Global data-center IP traffic development from 2012 to 2017

Fig. 1. Global data-center IP traffic development from 2012 to 2017 [1].

Silicon photonics packaging

Various trends such as the shift to mobile applications, the Internet of Things and cloud computing imply a tremendous growth in internet data traffic. This will result in steadily increasing performance requirements on cloud data centers.

As illustrated in Fig. 1, Big Data, and social media will further drive the issue of data-center performance [1].

We are observing a similar trend for high-performance computers (HPC). For example, the performance of the most powerful supercomputers on the TOP500 list [2] has increased by a factor of 10 every four years over the past 20 years, see Fig. 2.

In keeping with this trend, the first exaflop supercomputers are expected on the market by 2020. Their performance will be some 10 times higher than that of today’s fastest supercomputer, which provides 93 petaflops/s.


Global data-center IP traffic development from 2012 to 2017

Fig. 2. “Top500” list showing performance development of the 500 most powerful supercomputers from 1993 to 2016 [2].

To meet the projected performance requirements of future data centers and HPCs [3,4], the communication bandwidth needs to scale at all levels of the system, i.e., exponentially.

Consequently, there is a strong need for high-bandwidth, high-speed interconnects between racks, on backplanes, daughter cards, carriers, and ultimatelly at the chip level. Optical link technology offers fundamental advantages in scaling, bandwidth, density, and power efficiency compared with established electrical interconnects [5].

Today’s computer systems are largely based on multimode optical link technology at a VCSEL wavelength of 850 nm. To increase the “bandwidth length” product of optical interconnects in future high-performance systems, single-mode technology is becoming increasingly attractive. The emergence of silicon (Si) photonics is supporting this trend.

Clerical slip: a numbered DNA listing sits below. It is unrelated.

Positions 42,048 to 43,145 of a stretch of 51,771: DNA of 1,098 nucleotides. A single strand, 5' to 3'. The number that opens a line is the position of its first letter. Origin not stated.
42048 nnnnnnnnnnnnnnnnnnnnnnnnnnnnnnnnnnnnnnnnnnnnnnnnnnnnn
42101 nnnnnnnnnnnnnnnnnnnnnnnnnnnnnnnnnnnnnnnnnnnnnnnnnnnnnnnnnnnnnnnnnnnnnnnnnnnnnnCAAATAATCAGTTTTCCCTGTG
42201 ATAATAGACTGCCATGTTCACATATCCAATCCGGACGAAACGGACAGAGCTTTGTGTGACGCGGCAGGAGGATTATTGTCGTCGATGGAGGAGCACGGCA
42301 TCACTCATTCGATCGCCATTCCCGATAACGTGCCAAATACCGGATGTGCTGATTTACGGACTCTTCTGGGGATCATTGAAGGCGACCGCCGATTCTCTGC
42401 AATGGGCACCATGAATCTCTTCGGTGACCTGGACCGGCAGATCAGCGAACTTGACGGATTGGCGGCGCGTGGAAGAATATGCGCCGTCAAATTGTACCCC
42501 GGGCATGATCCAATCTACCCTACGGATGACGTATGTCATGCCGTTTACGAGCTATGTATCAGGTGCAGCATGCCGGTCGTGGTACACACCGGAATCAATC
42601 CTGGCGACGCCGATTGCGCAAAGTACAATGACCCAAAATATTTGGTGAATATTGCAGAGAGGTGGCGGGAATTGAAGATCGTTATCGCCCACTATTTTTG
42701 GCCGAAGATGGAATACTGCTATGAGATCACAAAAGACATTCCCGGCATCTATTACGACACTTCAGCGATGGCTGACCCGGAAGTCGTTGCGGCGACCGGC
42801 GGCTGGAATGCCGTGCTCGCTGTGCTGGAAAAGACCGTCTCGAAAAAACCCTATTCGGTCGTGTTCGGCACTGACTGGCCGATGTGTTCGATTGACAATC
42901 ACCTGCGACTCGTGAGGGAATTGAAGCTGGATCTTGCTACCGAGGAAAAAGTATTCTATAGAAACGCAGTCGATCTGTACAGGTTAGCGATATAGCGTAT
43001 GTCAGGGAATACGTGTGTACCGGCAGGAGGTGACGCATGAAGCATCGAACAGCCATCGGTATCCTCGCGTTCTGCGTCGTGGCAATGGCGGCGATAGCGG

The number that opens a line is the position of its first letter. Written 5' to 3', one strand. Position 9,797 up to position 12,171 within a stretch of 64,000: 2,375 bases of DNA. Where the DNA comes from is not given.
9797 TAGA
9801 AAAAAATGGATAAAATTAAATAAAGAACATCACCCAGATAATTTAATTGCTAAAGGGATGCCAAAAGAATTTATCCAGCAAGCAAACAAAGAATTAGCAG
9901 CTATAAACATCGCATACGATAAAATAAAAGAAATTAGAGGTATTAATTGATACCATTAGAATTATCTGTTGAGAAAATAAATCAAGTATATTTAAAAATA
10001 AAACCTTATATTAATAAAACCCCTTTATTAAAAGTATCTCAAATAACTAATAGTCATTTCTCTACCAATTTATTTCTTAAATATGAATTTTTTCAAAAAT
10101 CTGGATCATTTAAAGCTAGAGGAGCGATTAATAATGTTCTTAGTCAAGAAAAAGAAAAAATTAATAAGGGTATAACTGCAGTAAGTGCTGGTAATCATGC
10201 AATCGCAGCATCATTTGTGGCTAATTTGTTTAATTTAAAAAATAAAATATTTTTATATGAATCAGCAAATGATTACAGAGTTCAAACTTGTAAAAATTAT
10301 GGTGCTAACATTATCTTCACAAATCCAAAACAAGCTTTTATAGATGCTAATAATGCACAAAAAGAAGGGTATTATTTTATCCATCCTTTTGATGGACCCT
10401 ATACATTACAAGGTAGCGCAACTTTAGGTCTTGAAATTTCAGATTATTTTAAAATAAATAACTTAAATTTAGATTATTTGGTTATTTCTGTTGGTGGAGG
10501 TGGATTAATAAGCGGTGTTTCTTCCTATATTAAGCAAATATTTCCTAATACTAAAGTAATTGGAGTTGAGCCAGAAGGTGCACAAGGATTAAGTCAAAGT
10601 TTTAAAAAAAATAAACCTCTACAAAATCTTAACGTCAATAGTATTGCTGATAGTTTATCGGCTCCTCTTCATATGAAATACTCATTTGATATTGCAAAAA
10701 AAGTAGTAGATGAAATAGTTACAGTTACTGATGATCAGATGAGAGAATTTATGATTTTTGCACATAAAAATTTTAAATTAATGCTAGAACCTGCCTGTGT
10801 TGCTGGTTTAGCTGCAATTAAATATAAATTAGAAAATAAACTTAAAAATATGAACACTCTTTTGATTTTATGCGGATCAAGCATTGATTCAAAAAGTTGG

To meet system-cost and power constraints, a high level of integration will be required, which in our view can be achieved with the following two technologies:

  1. CMOS-based Si photonics using Si-On-Insulator (SOI) technology.
  2. Optical printed circuit board (PCB) technology using optical polymer waveguides.

Si photonics is an emerging integrated-optics technology platform based on an SOI structure, in which a wide variety of optical and electro-optical functions can be densely integrated. Optical PCB technology is an extension of established electrical PCB technology with optical signal distribution capability.

References & links

[1] “Global data center IP traffic from 2012 to 2017, by data center type,” statista, The Statistics Portal (2014).

[2] TOP500 supercomputer list of June 2016.

[3] M.A. Taubenblatt, “Optical interconnects for high-performance computing,” J. Lightwave Technol. 30(4), 448-457 (2012).

[4] P.W. Coteus et al.,Technologies for exascale systems,” IBM J. Res. Develop. 55(5), 141–1412 (2011).

[5] D.A.B. Miller, “Physical reasons for optical interconnection,” Int. J. Optoelectron. 11(3), 155-168 (1997).

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Bert Jan Offrein

Bert Jan Offrein

IBM Research scientist


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